The first of five articles concentrating on whole number dynamics, ideas of general dynamical systems are introduced and seen in concrete cases.
Caroline and James pick sets of five numbers. Charlie chooses three of them that add together to make a multiple of three. Can they stop him?
There are 12 identical looking coins, one of which is a fake. The
counterfeit coin is of a different weight to the rest. What is the
minimum number of weighings needed to locate the fake coin?
Take any whole number between 1 and 999, add the squares of the
digits to get a new number. Make some conjectures about what
happens in general.
ABCD is a square. P is the midpoint of AB and is joined to C. A line from D perpendicular to PC meets the line at the point Q. Prove AQ = AD.
Can you convince me of each of the following: If a square number is
multiplied by a square number the product is ALWAYS a square
Imagine two identical cylindrical pipes meeting at right angles and think about the shape of the space which belongs to both pipes. Early Chinese mathematicians call this shape the mouhefanggai.
If you take two tests and get a marks out of a maximum b in the first and c marks out of d in the second, does the mediant (a+c)/(b+d)lie between the results for the two tests separately.
In this third of five articles we prove that whatever whole number we start with for the Happy Number sequence we will always end up with some set of numbers being repeated over and over again.
A composite number is one that is neither prime nor 1. Show that
10201 is composite in any base.
Consider the equation 1/a + 1/b + 1/c = 1 where a, b and c are
natural numbers and 0 < a < b < c. Prove that there is
only one set of values which satisfy this equation.
Show that if you add 1 to the product of four consecutive numbers
the answer is ALWAYS a perfect square.
A paradox is a statement that seems to be both untrue and true at the same time. This article looks at a few examples and challenges you to investigate them for yourself.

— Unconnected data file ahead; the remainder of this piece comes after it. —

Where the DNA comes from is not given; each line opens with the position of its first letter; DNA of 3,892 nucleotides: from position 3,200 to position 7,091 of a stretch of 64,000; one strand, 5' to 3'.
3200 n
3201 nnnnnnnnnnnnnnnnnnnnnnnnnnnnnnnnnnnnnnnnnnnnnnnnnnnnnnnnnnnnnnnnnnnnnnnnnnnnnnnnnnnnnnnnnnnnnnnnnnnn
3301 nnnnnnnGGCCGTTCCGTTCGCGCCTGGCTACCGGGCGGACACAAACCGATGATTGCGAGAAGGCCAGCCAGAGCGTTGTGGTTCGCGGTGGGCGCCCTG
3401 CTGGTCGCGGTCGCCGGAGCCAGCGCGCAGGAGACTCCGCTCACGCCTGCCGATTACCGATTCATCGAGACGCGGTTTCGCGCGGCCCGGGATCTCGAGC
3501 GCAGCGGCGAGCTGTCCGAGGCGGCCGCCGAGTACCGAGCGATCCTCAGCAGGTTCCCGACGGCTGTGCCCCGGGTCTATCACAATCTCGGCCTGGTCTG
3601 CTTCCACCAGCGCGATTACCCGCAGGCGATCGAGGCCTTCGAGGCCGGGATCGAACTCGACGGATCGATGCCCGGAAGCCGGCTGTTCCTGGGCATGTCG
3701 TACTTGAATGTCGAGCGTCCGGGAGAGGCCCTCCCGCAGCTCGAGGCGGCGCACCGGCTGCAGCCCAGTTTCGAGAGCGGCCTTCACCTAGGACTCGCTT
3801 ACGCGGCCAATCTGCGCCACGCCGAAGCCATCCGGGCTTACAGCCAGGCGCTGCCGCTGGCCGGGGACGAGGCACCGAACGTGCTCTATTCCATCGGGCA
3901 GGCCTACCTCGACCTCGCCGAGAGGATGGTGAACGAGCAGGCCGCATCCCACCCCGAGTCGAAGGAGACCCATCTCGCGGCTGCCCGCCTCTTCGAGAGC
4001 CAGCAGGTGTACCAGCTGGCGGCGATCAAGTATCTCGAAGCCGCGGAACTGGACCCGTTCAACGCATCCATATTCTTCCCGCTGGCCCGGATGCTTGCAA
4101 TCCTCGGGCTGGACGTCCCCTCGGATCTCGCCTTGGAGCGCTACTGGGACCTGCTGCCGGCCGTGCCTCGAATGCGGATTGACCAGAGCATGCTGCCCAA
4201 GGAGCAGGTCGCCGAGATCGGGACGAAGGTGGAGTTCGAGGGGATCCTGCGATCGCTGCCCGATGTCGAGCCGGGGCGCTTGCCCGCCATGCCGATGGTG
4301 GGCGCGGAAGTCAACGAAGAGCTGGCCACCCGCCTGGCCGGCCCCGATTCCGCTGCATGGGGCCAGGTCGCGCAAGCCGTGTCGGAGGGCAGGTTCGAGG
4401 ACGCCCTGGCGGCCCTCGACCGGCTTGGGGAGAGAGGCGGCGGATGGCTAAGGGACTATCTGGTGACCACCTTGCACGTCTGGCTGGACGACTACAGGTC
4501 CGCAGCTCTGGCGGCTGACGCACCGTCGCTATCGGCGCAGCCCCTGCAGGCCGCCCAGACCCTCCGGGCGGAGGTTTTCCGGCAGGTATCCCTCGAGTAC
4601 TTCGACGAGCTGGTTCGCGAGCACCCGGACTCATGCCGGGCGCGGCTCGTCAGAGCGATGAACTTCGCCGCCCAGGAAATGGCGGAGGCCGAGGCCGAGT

Take any rectangle ABCD such that AB > BC. The point P is on AB
and Q is on CD. Show that there is exactly one position of P and Q
such that APCQ is a rhombus.
There are four children in a family, two girls, Kate and Sally, and
two boys, Tom and Ben. How old are the children?
Can you discover whether this is a fair game?
If you know the sizes of the angles marked with coloured dots in
this diagram which angles can you find by calculation?
An article which gives an account of some properties of magic squares.
The first of two articles on Pythagorean Triples which asks how many right angled triangles can you find with the lengths of each side exactly a whole number measurement. Try it!
This is the second article on right-angled triangles whose edge lengths are whole numbers.
Some puzzles requiring no knowledge of knot theory, just a careful
inspection of the patterns. A glimpse of the classification of
knots and a little about prime knots, crossing numbers and. . . .
The final of five articles which containe the proof of why the sequence introduced in article IV either reaches the fixed point 0 or the sequence enters a repeating cycle of four values.
Take any prime number greater than 3 , square it and subtract one.
Working on the building blocks will help you to explain what is
special about your results.
Patterns that repeat in a line are strangely interesting. How many types are there and how do you tell one type from another?
The country Sixtania prints postage stamps with only three values 6 lucres, 10 lucres and 15 lucres (where the currency is in lucres).Which values cannot be made up with combinations of these postage. . . .